Hackers Courted by Government for Cyber Security Jobs - Rolling Stone
Inside a darkened conference room in the Miami Beach Holiday Inn, America’s most badass hackers are going to war – working their laptops between swigs of Bawls energy drink as Bassnectar booms in the background. A black guy with a soul patch crashes a power grid in North Korea. A stocky jock beside him storms a database of stolen credit cards in Russia. And a gangly geek in a black T-shirt busts into the Chinese Ministry of Information, represented by a glowing red star on his laptop screen. “Is the data secured?” his buddy asks him. “No,” he replies with a grin. They’re in.
Fortunately for the enemies, however, the attacks aren’t real. They’re part of a war game at HackMiami, a weekend gathering of underground hackers in South Beach. While meatheads and models jog obliviously outside, 150 code warriors hunker inside the hotel for a three-day bender of booze, break-ins and brainstorming. Some are felons. Some are con artists. But they’re all here for the same mission: to show off their skills and perhaps attract the attention of government and corporate recruiters. Scouts are here looking for a new breed of soldier to win the war raging in the online shadows. This explains the balding guy prowling the room with an “I’m Hiring Security Engineers. Interested?” button pinned to his polo shirt.
Hackers like these aren’t the outlaws of the Internet anymore. A 29-year-old who goes by the name th3_e5c@p15t says he’s ready to fight the good fight against the real-life bad guys. “If they topple our government, it could have disastrous results,” he says. “We’d be the front line, and the future of warfare would be us.”
After decades of seeming like a sci-fi fantasy, the cyberwar is on. China, Iran and other countries reportedly have armies of state-sponsored hackers infiltrating our critical infrastructure. The threats are the stuff of a Michael Bay blockbuster: downed power grids, derailed trains, nuclear meltdowns. Or, as then-Defense Secretary Leon Panetta put it last year, a “cyber-Pearl Harbor... an attack that would cause physical destruction and the loss of life, paralyze and shock the nation and create a profound new sense of vulnerability.” In his 2013 State of the Union address, President Obama said that “America must also face the rapidly growing threat from cyberattacks.…We cannot look back years from now and wonder why we did nothing in the face of real threats to our security and our economy.”
The pixelated mushroom cloud first materialized in 2010 with the discovery of Stuxnet, a computer worm said to be designed by the Israeli and U.S. governments, which targeted uranium-enrichment facilities in Iran. Last fall, Iranian hackers reportedly erased 30,000 computers at a Middle Eastern oil company. In February, security researchers released a report that traced what was estimated to be hundreds of terabytes of stolen data from Fortune 500 companies and others by hackers in Shanghai. A leaked report from the Department of Homeland Security in May found “increasing hostility” aimed online against “U.S. critical infrastructure organizations” – power grids, water supplies, banks and so on.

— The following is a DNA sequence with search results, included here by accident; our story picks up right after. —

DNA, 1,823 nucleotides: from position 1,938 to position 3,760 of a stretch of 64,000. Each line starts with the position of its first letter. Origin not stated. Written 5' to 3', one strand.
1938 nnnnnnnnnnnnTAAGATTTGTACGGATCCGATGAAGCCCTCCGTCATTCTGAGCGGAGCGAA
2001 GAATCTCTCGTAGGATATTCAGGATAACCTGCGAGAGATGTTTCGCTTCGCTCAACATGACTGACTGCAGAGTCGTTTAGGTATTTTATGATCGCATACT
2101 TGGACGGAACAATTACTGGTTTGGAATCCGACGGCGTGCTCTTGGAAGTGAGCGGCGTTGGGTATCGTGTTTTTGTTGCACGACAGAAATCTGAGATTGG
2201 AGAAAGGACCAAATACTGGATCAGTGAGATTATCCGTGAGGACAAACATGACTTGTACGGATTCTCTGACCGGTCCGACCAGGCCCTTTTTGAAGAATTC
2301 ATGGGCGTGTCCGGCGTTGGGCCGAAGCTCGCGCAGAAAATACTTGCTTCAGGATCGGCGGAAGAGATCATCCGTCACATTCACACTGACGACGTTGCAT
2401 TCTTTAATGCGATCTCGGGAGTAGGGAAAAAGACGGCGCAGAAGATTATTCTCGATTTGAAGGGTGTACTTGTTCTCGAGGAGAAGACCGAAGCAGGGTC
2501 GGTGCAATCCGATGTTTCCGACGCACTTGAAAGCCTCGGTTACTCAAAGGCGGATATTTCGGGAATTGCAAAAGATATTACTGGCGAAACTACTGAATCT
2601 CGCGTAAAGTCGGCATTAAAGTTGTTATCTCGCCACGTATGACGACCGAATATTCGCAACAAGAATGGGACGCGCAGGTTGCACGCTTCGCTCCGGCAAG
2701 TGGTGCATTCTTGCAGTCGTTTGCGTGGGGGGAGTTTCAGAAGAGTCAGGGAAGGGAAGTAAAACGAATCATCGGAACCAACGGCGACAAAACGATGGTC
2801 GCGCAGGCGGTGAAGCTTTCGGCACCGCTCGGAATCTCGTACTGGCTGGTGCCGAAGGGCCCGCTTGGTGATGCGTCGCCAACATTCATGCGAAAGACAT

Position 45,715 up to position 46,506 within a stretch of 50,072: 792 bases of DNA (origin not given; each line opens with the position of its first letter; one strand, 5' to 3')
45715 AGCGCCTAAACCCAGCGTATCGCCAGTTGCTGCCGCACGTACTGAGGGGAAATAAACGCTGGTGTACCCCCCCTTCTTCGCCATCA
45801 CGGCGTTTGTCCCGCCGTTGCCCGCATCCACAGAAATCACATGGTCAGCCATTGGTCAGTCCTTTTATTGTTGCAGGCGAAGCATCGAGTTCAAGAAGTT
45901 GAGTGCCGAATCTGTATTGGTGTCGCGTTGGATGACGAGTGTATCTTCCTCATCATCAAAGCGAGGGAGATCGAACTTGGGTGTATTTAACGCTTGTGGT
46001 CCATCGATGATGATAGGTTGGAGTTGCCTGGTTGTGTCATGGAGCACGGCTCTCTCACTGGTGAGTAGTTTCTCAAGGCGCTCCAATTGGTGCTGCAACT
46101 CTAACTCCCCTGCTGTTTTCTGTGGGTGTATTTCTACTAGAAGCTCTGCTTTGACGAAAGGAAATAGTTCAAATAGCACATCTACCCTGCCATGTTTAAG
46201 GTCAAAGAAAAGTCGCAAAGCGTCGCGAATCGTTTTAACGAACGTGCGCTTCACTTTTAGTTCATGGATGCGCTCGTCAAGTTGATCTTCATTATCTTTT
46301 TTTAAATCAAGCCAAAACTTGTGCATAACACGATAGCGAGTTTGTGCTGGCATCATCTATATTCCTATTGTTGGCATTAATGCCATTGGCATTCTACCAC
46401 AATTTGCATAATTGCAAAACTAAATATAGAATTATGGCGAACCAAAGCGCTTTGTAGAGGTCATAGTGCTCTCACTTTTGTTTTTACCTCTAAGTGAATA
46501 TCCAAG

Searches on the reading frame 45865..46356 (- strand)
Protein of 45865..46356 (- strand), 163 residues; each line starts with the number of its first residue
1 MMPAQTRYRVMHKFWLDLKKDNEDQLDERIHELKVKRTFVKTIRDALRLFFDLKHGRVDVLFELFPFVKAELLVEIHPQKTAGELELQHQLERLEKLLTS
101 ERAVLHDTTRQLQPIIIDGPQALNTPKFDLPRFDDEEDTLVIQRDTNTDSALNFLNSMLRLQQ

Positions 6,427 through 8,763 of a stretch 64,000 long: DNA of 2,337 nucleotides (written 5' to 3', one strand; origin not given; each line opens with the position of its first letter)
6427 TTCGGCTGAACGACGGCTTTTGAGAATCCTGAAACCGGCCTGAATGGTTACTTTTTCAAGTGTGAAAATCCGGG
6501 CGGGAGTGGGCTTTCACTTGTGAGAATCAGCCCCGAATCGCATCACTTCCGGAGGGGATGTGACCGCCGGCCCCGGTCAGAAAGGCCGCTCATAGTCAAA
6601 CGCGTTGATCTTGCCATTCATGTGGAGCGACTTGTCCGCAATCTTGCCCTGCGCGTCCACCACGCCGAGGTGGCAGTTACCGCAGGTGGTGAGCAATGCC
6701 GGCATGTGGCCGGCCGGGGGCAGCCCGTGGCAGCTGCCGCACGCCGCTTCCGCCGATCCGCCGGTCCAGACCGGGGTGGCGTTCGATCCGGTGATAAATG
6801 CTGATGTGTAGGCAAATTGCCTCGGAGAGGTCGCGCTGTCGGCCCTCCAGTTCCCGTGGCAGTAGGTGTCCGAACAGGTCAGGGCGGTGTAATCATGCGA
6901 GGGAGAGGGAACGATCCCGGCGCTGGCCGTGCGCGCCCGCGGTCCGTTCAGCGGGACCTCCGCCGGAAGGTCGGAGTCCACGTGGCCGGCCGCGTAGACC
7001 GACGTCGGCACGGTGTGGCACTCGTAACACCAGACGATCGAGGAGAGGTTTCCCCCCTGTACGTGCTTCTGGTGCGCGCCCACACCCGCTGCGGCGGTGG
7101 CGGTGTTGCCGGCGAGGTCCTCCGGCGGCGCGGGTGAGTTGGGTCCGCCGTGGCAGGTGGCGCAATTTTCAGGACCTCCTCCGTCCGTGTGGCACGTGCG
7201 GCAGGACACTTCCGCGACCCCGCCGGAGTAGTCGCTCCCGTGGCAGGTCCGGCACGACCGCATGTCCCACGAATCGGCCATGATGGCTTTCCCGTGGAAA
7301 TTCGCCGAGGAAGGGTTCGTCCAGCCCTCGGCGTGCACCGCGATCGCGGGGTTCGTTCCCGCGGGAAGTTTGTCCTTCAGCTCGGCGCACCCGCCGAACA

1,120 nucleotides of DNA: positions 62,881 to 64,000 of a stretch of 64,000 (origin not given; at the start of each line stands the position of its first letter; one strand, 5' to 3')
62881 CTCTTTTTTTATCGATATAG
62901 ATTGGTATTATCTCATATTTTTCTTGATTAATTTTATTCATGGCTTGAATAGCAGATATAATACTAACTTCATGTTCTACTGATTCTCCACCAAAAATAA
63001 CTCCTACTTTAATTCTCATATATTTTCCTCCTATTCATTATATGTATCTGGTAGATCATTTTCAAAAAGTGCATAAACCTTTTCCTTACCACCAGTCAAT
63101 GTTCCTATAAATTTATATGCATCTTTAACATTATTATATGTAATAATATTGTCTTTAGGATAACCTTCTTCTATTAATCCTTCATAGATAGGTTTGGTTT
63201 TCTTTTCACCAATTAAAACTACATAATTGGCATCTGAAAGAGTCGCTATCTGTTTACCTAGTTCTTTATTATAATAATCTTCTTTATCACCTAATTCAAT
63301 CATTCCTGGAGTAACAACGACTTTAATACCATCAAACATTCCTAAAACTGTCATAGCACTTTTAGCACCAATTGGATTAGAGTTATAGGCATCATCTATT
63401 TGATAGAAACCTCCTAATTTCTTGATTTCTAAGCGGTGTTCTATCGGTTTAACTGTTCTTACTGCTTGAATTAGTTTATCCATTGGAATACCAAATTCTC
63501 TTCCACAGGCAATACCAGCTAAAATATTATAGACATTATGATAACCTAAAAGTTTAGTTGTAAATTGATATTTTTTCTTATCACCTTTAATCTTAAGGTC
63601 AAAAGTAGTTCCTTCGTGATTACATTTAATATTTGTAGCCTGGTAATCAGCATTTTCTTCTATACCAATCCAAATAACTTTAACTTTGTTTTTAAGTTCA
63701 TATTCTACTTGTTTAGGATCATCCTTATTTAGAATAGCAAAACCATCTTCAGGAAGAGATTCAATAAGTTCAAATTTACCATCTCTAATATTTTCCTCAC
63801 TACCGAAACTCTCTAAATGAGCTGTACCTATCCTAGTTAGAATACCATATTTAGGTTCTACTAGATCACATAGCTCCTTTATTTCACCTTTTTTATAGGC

Dave Marcus, director of threat intelligence and advance research at McAfee Federal Advanced Programs Groups, part of McAfee Labs, a leading computer-security firm, says the effects would be devastating. “If you shut off large portions of power, you’re not bringing people back to 1960, you’re bringing them back to 1860,” he says. “Shut off an interconnected society’s power for three weeks in this country, you will have chaos.”
Hence, events like HackMiami, where the competition to hire cyberwarriors is increasingly intense. “There’s too much demand and not enough talent,” says Jeff “The Dark Tangent” Moss, founder of the largest hacker convention, DefCon, held annually in Las Vegas. Despite the threats, a report by the Commission on the Theft of American Intellectual Property, a group comprised of former U.S. government, corporate and academic officials, recently concluded that so far the feds have been “utterly inadequate [in dealing] with the problem.” While Uncle Sam is jockeying for the Internet’s best troops, private security firms are offering way more pay and way less hassle. Charlie Miller, a famous hacker who exposed vulnerabilities in the MacBook Air and iPhone, spent five years with the National Security Agency before joining Twitter’s security team. Earlier this year, the DHS lost four top cybersecurity officials. In April, Peiter “Mudge” Zatko, a renowned member of the pioneering hacker collective Cult of the Dead Cow who was working at the DOD’s Defense Advanced Research Projects Agency, split for Silicon Valley to join his former DARPA boss, Regina Dugan. “Goodbye DARPA,” he tweeted. “Hello Google!”
As a result, there’s a metawar taking place: one between government and industry to score the country’s toughest geeks – like the ones here this weekend – to join their front lines before it’s too late. “We need hackers,” Janet Napolitano, secretary of the Department of Homeland Security, toldRolling Stone in June, “because this is the fastest-growing and fastest-changing area of threat that we’re confronting.” A month later, however, she announced that she was leaving DHS too – stepping down from her post to head the University of California system.